In Patna, sustaining himself by working the night shifts at a hotel, Tripathi fell in love with acting and joined the National School of Drama (NSD) in Delhi. “It is a place jahan paise nahi lagte, ulta aapko paise milte hain (where you don’t have to spend money, on the contrary you are paid) as stipend! So, I went for the admission tests and got through in 3rd attempt. Now that I think of it, we learned to act on taxpayers’ money. That means it is our responsibility to give our best while acting,” he says. “Now that society has accepted me as an actor, I have a responsibility towards it. I prefer doing films with a social message, but not in a preachy way.”

But it was theatre and not movies that Tripathi had his heart set on. “Movies never charmed me, though I was a fan of Sanjay Dutt, Jackie Shroff and Madhuri Dixit! It still hasn’t sunk in that I worked with Jackie Shroff in Hotstar’s Criminal Justice (2019). I never thought I’d ever see any of these people face to face. People like us don’t!” he says.

Mumbai’s most wanted

The struggle to act professionally was long drawn out. Tripathi moved to Mumbai when he realised theatre in Patna would not support him financially. He was married then. Mridula (his wife) was a teacher and the sole earning member of the family for eight years.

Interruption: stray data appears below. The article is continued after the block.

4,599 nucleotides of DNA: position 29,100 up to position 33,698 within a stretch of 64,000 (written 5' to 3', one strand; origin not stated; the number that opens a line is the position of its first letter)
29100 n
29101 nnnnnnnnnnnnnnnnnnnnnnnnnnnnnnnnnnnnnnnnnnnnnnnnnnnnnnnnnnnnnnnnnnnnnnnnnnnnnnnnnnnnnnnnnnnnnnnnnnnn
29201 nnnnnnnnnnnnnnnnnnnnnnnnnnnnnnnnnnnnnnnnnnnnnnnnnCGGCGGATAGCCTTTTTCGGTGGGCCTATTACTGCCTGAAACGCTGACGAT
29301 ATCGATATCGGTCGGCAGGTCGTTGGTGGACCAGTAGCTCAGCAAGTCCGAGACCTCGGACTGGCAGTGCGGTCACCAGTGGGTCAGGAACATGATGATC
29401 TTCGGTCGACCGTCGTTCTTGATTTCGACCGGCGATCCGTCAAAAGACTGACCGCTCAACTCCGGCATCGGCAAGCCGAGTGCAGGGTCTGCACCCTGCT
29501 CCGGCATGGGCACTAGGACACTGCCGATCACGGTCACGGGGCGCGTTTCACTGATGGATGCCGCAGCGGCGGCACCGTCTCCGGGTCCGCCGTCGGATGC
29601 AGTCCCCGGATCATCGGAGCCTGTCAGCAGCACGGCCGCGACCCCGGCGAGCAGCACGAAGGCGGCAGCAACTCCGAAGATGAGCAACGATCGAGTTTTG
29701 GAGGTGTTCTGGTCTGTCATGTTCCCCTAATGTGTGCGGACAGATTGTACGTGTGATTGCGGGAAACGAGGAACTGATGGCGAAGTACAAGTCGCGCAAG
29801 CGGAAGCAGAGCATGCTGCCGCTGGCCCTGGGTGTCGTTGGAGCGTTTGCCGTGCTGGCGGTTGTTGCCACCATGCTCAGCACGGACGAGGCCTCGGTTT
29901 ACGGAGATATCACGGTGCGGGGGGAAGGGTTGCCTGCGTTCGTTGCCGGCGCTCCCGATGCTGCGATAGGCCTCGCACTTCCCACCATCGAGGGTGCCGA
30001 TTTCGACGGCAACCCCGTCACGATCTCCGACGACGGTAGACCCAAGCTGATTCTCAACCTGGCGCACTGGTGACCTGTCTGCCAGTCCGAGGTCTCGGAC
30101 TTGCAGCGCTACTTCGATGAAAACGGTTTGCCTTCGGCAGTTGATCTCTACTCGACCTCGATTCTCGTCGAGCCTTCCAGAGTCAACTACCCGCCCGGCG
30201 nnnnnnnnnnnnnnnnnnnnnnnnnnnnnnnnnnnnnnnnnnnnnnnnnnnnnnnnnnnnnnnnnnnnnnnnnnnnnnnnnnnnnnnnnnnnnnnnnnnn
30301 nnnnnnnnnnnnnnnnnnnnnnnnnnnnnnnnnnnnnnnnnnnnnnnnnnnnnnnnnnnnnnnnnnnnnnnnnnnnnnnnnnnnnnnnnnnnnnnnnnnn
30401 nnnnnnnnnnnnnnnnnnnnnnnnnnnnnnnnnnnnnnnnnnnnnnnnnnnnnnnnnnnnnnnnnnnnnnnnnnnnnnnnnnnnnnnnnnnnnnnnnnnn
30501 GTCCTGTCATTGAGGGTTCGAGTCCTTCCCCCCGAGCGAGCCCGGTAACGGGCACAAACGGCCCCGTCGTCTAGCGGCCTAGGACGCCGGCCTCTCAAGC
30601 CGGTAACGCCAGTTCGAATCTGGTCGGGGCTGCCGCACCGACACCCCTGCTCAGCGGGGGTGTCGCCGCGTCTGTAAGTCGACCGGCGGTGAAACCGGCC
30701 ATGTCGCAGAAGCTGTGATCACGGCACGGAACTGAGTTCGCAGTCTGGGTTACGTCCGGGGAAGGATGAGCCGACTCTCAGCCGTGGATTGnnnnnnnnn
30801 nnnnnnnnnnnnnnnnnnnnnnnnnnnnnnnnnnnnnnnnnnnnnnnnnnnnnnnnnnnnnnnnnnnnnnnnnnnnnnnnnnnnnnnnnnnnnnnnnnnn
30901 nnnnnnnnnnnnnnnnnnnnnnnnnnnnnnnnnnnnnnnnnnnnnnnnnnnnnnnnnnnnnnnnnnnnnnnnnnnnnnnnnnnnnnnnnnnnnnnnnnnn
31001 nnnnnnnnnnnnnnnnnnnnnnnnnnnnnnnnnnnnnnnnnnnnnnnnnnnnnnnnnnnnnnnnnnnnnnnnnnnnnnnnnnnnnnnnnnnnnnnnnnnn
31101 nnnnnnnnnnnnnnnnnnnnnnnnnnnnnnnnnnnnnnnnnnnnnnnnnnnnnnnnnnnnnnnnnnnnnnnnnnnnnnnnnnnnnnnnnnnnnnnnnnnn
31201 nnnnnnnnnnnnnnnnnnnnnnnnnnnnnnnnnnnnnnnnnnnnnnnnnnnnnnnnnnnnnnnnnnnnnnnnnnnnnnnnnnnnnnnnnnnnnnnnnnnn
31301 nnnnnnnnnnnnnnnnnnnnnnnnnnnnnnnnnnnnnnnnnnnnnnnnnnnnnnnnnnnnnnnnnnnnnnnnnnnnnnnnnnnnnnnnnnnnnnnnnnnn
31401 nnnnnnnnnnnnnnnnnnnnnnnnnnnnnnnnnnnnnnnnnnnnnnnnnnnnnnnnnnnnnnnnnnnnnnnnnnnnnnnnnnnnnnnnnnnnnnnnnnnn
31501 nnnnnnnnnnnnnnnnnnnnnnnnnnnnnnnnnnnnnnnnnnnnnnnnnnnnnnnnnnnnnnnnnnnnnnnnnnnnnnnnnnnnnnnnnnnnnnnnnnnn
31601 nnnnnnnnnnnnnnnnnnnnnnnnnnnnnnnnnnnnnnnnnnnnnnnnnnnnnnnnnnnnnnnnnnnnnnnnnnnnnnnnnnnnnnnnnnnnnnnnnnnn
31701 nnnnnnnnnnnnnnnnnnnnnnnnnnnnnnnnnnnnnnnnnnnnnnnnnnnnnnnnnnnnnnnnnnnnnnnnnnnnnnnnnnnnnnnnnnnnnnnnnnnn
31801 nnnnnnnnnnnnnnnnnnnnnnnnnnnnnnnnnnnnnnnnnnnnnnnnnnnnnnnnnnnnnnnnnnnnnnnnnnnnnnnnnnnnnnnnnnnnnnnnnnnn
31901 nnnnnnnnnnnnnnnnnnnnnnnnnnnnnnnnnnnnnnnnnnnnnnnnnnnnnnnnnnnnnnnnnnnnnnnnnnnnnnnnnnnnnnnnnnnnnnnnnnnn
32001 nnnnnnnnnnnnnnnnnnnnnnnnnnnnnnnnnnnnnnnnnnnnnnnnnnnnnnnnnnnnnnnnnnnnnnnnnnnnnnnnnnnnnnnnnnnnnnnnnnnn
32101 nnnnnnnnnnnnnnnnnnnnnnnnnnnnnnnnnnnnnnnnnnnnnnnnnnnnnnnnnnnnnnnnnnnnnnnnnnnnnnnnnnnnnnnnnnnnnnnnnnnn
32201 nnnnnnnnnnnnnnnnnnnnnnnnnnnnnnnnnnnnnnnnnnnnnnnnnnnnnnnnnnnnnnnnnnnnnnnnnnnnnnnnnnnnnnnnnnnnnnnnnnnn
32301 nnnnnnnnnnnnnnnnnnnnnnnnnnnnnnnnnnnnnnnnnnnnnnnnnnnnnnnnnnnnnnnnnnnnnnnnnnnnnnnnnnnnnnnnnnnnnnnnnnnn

“If Dhirubhai Ambani had auditioned in Bollywood, I am sure he would have been rejected. The casting director would have said: You are not ‘rich-looking’ enough!”

“We stayed in a small one-room kitchen apartment. It had a rent of Rs 2500 which my wife paid,” Tripathi says. During these years, he went from one studio to the other with hard copies of his pictures, looking for audition opportunities. “Once a friend called to say that he is shooting some crime serial and they have put my photo, which I had sent for one of the auditions, on the most-wanted wall at the set. They needed random pictures and had found mine lying around! ” he laughs.

The Urban legend

Today, Tripathi is Bollywood’s ‘most wanted’. He was brilliant in Gurgaon and Newton, equally effortless as the butcher-henchman in Gangs of Wasseypur and super convincing as the liberal and supportive father in Bareilly Ki Barfi (2017). While Sacred Games Season 1 had the audience talking about Saif Ali Khan and Nawazuddin Siddiqui, the second season was all about Guruji, aka Pankaj Tripathi.